As we celebrate Thanksgiving, it's difficult to imagine what that first celebration was like for the Allertons, Hopkinses, and other families who broke bread together on that autumn day nearly four hundred years ago. How do we even know who was present? There are two first-hand accounts by the leaders of the Plymouth settlement, Edward Winslow and William Bradford, and these have been mixed together into the version that is passed down to most children in America. But how do we keep children and young adults interested in history beyond these stories that we absorb in childhood?
The Our America series of books provides one example of how young readers can be connected with the idea that history is vital and evolving, and can be continuously studied and reinterpreted. The Our America series does this by asking new questions, by reevaluating standard answers, and by broadening the definition of primary sources to include diaries, songs, correspondence, tools, handicrafts, paintings, photographs, and even recipes. Such an approach encourages young readers and future researchers to use a wide range of facts (and not just treaties) to better understand historical events.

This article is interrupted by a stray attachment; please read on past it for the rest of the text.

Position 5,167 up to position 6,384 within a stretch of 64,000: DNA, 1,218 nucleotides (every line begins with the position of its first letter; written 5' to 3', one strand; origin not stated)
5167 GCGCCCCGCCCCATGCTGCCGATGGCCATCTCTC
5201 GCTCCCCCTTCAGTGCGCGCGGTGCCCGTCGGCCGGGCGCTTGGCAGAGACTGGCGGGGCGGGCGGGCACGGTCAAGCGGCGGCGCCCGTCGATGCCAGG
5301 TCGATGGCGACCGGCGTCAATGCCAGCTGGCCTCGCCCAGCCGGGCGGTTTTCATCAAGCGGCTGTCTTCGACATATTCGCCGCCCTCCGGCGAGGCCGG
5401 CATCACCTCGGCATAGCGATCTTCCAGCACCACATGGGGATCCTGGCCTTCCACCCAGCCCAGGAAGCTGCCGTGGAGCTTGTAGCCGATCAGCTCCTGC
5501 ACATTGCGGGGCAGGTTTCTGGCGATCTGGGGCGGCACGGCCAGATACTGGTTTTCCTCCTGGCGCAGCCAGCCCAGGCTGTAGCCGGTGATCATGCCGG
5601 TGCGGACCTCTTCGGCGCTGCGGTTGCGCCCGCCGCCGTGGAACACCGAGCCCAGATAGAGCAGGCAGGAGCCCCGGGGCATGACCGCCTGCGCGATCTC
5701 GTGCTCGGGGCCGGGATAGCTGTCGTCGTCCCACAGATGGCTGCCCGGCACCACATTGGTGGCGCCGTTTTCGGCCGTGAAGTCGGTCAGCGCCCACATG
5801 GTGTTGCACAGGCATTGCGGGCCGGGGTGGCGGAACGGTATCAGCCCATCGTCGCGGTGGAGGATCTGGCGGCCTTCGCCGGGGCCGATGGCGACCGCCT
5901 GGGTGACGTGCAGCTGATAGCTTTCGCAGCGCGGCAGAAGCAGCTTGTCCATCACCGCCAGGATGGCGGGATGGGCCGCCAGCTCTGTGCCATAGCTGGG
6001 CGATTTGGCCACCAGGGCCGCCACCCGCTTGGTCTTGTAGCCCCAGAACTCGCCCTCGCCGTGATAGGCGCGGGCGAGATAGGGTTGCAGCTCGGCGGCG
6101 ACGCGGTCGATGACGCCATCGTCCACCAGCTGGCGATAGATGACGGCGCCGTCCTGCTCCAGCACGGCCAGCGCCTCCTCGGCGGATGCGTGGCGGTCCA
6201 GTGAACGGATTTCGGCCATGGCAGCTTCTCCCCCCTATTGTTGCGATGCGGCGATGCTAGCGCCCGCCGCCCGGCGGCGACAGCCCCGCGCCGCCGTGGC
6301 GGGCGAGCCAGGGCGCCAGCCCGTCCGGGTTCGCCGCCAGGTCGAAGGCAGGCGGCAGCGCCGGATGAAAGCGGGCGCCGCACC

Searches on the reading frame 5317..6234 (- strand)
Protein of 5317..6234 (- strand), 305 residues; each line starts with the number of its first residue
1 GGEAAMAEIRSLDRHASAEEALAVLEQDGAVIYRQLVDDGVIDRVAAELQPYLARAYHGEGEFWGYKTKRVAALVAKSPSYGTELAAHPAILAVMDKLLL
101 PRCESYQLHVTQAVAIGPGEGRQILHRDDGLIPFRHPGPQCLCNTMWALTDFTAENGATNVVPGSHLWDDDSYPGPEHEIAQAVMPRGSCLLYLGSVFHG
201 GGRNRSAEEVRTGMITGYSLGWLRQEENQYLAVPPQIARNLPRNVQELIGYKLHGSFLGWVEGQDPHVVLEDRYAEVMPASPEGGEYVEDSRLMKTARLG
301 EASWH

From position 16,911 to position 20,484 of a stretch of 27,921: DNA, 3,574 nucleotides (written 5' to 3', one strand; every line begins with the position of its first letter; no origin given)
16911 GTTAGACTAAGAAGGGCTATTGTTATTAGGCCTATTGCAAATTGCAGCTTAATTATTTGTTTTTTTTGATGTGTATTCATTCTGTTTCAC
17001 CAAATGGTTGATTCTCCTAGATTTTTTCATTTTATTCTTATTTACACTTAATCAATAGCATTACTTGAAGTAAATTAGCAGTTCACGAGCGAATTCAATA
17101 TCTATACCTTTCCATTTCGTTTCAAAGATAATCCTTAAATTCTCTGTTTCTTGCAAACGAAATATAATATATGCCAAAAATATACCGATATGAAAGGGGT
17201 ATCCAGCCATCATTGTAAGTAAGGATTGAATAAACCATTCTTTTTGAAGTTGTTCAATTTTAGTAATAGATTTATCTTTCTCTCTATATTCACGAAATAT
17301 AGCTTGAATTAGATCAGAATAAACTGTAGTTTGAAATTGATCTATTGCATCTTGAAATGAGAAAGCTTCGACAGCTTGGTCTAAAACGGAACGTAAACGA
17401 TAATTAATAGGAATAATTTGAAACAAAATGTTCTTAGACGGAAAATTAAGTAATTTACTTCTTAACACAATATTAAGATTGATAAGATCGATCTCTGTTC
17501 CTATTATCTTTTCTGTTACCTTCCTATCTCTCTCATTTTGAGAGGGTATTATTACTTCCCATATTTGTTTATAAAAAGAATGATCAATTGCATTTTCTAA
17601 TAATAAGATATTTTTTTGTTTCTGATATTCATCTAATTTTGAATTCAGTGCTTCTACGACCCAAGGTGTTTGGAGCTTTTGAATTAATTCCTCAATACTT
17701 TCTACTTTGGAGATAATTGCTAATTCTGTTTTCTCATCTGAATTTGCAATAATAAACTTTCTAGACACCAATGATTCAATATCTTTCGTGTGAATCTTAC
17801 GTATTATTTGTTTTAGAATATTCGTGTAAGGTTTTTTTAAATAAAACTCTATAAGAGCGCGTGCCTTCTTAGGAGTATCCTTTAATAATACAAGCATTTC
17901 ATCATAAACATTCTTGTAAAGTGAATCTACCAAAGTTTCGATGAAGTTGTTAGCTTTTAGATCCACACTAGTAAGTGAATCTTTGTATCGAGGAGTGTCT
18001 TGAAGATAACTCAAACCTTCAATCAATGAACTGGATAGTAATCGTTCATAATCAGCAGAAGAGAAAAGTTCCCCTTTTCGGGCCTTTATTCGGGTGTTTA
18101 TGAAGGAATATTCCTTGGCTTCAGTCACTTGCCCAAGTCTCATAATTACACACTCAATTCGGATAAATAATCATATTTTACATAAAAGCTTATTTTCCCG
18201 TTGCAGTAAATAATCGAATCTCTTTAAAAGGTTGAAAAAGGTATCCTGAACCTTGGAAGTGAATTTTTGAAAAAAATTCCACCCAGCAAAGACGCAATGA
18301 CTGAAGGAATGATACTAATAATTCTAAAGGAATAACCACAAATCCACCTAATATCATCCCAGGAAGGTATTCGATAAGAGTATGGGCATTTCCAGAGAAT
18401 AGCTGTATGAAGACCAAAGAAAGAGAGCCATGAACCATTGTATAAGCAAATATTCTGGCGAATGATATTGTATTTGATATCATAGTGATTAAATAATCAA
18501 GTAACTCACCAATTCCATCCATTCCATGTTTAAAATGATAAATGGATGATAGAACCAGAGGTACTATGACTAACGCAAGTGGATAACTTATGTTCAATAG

Currently there are seven books in the series beginning with Growing Up in a New World, a volume that spans the history of the United States from 1607-1775. The other books, all by different authors, look at the American Revolution, Pioneer America, the Civil War, the turn of the 19th century, the Great Depression, and World War II. Each brings young students of history into the subject by focusing on the everyday lives of children during these times. For example, in the volume on pioneer America, what the reader learns about one-room schoolhouses includes not only information about the curriculum, but also the punishments for disobedience, and the games children played at recess.
There are other ways to spark interest in history in our homes and schools, like an annual contest that encourages young historians to participate in regional history fairs culminating in June with National History Day. The theme for the 2004 competition is "Exploration, Encounter and Exchange." But whether it is through books or a history fair, the larger purpose is to encourage children to look at history with fresh eyes, and with a memory that cares about knowing that Bartholomew, Mary, Remember, Love, Wrestling, John, Humility, Samuel, Damaris, Ocea, Richard, Resolved and Peregrine were the names of the children who dined at that first Thanksgiving feast.
Copyright 2006© Lauren Brosnihan
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Monday, 30-Oct-2006 14:26:55 EST